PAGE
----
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“There are two ways of constructing a software design: One way is to make it so simple that there are obviously no deficiencies, and the other way is to make it so complicated that there are no obvious deficiencies. The first method is far more difficult.” —Sir Charles Antony Richard Hoare

Being Dynamically Typed in a Statically Typed World

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Ever since I started writing code in .NET 4.0 I’ve been trying to find both time and a reason to start using C#’s dynamic keyword. It’s been a challenge. Initially I found myself at a dead end almost every time I tried to use it to do something dynamic (usually ending at some RuntimeBinderException).

Well after several failed attempts and a lot of unexpected exceptions I finally had my moment of Zen. I had previously read Rob Connery’s post on redlining c#’s dynamic features and thought I had understood it but I had missed the central message. That is, when and where you want to use dynamic you sort of have to use it for everything.

No, this doesn’t necessarily mean using dynamic instead of vareverywhere or having every class inherit from ExpandoObject (though I think Rob was probably wondering what would happen if you did). Bottom line is that C# is still a statically typed language and like the functional support in lambda’s dynamic allows us to create a bit of handy syntactic sugar to make our code a bit more expressive, and maybe even fun and sexy.

I’ll explain what I mean. Here are some tests that demonstrate what I thought should work and what ended up actually working.

Gist: 785667 View Gist

The first test fails, actually in hindsight it is kind of obvious. I am passing a class that is cast as it’s base type to a method that takes the concrete type, in fact, this wouldn’t work even if I wasn’t using dynamic. For some reason I just expected dynamic to figure it out, possibly because I’m used to using dynamic typing in dynamic languages /facepalm. You might be asking why didn’t I cast the concrete type, well imagine you don’t have type and it comes as object, or the method that took the class only takes the base class (I have a practical example coming up)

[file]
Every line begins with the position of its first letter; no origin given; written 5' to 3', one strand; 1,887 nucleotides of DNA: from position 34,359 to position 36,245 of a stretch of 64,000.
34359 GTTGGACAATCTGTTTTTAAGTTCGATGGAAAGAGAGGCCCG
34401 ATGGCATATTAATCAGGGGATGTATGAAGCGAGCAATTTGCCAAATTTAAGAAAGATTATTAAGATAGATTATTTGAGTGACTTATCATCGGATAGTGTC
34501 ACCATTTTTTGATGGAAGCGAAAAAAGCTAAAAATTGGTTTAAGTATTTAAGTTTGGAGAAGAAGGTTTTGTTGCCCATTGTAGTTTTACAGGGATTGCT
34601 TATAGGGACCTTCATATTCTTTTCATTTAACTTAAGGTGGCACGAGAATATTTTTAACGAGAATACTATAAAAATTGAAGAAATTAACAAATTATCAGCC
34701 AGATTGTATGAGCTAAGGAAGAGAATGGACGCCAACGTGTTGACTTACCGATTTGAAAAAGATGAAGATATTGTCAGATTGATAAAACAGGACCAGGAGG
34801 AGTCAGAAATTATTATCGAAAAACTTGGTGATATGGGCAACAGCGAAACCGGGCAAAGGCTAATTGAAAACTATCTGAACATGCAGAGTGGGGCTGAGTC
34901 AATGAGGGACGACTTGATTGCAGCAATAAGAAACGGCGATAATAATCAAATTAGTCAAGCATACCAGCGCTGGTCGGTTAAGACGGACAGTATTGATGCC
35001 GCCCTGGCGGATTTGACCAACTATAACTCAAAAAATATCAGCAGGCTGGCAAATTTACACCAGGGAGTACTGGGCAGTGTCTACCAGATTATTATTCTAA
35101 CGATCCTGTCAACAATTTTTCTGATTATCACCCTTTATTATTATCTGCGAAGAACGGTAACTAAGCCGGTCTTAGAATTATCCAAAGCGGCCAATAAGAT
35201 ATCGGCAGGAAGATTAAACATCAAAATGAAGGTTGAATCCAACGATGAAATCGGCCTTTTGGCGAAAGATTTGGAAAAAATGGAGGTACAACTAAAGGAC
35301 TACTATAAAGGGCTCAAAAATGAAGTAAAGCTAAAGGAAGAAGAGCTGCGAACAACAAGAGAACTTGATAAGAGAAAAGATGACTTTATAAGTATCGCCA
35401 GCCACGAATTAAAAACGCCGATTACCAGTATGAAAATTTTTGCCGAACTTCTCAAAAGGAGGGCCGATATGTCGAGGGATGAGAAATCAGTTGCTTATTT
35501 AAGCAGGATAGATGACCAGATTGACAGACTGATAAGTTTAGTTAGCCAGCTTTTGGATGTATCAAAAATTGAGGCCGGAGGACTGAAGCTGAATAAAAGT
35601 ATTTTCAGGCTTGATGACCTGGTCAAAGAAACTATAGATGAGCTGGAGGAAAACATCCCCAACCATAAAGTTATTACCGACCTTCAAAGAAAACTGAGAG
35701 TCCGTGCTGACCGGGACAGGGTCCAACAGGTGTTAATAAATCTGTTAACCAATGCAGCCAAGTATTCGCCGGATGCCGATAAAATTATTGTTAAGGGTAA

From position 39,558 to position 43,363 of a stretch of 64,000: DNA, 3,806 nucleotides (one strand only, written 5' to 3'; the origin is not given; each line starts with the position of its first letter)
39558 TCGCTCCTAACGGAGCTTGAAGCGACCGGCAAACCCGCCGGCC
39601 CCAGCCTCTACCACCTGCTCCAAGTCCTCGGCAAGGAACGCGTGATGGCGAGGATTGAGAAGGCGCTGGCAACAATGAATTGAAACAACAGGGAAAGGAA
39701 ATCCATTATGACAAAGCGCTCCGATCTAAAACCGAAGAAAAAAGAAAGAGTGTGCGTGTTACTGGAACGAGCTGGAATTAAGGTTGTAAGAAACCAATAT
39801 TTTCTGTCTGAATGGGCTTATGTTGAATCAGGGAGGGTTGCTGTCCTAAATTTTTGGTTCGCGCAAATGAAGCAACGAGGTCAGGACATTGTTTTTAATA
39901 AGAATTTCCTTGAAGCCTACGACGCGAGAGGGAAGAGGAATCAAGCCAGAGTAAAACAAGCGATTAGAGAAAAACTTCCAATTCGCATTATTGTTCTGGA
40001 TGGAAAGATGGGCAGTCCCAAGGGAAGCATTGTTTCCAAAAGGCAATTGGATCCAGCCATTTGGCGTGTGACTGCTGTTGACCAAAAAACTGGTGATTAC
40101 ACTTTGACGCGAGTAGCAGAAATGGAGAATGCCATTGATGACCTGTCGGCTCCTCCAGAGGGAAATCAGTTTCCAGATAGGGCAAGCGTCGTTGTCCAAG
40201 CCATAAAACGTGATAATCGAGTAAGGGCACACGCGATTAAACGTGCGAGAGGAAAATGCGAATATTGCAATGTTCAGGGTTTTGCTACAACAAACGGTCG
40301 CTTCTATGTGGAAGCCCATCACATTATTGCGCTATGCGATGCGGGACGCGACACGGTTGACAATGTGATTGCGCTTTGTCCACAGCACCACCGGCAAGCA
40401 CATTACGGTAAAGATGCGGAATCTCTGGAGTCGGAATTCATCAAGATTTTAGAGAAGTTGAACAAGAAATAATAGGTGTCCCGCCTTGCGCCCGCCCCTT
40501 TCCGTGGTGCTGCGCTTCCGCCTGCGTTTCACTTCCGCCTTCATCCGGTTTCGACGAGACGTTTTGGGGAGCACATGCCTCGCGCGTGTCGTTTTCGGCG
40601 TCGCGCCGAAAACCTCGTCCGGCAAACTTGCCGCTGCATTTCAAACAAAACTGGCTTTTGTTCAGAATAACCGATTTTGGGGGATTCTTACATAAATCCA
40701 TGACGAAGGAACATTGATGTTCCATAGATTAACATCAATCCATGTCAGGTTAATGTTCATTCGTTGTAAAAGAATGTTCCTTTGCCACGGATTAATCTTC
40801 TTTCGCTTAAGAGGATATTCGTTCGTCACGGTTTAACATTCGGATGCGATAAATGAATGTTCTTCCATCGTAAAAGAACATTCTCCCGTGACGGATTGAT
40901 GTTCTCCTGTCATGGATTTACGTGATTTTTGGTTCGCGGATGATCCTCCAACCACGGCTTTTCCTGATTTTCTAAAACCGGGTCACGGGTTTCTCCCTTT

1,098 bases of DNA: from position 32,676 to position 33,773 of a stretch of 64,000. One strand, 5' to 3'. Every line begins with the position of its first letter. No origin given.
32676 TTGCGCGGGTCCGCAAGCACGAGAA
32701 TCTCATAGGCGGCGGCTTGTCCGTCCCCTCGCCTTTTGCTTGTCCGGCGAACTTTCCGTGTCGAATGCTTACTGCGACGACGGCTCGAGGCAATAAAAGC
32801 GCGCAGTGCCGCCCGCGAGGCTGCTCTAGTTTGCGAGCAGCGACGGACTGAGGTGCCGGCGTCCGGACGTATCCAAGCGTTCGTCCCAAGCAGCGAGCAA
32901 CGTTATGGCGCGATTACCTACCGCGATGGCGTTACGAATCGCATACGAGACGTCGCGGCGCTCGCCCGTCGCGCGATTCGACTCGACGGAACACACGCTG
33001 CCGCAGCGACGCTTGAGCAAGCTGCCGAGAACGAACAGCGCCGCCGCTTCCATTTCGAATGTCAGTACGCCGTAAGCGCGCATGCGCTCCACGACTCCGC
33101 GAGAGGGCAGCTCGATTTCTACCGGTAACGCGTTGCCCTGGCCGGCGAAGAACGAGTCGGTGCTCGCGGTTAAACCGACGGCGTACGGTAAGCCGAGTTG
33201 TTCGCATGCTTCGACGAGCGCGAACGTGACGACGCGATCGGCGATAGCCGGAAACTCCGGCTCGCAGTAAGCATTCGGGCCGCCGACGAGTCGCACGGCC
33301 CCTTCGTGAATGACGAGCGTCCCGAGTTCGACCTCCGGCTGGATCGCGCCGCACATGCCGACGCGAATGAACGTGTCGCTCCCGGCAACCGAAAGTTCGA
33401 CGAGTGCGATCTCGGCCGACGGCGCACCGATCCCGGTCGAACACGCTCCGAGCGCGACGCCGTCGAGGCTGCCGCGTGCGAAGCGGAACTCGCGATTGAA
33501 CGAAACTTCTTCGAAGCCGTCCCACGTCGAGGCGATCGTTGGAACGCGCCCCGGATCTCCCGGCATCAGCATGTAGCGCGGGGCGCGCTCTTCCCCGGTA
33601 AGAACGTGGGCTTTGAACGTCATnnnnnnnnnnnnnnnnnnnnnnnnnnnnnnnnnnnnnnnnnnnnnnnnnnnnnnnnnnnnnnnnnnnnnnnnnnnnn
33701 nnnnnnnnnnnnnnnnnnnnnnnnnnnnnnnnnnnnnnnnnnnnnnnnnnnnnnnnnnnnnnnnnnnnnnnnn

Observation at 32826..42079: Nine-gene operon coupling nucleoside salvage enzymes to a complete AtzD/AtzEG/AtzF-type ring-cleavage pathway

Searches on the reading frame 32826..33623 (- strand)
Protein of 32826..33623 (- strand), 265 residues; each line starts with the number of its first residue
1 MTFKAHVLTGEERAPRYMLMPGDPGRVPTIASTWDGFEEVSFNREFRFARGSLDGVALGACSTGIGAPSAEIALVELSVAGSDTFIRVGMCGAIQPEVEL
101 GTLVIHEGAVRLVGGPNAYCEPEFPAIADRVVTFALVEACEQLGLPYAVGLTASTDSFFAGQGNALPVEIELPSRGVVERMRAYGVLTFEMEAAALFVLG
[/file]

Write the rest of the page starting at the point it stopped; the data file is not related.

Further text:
This next test demonstrates what I was trying to do using standard reflection. Pretty basic stuff, call a method I may not know exists with an parameter for which I know the type satisfies the method signature, but I may not be able to actually cast it.

Finally, in the last test we redline it a bit. I figured perhaps I should just cast the parameter to dynamic first, then it should determine the type at runtime, right? Voila, it passes. Honestly, it seems sadly obvious to me now that I’ve written it up and expressed it as simple tests but I suppose that says a lot about the value of TDD and learning tests.

I promised there would be a more practical example so here it is. These command and domain event dispatcher classes use Castle Windsor to resolve the handlers. However, the way they work we can’t statically know the type of the incoming ICommand/IEvent and, as a result, we also can’t know statically which ICommandExecutor or IEventHandler handles it. We would typically use reflection here, but instead it was possible to use dynamic for both.

So what do I think of all this now? Is it a better idea to use dynamic instead of reflection? In my opinion, yes, at least when you can but I have two parting thoughts about it, keeping in mind I’m just getting started with this dynamic stuff.

WRITE SOME TESTS!

I can’t stress this enough I mean it is important enough in general, but just like the reflection example we lose statically typed refactoring support when refactoring a class that is used dynamically elsewhere in our code. Unit tests are what save us from checking in broken calls using dynamic. From what I understand, it isn’t uncommon to see Ruby libraries with 100% test coverage for this reason.

You may not want to publically expose your dynamic bits

Without good reason anyways, I could see a mocking framework or test API using a lot of dynamic for convenience. Likewise, a document database layer or REST API may want to use lots ExpandoObject or even custom dynamic types.

Just keep in mind C# is still, primarily, a statically typed language. So you probably shouldn’t be passing or taking dynamics publically without a good reason. Which is fine, since It is easy to leverage it internally via a cast and still avoid nasty reflection code.

All that said, I really love dynamically typed code so if we suddenly have a C# dynamic revolution as happened with var with people using it everywhere, I’m all for it. However I seriously doubt we’ll see that happen any time soon.

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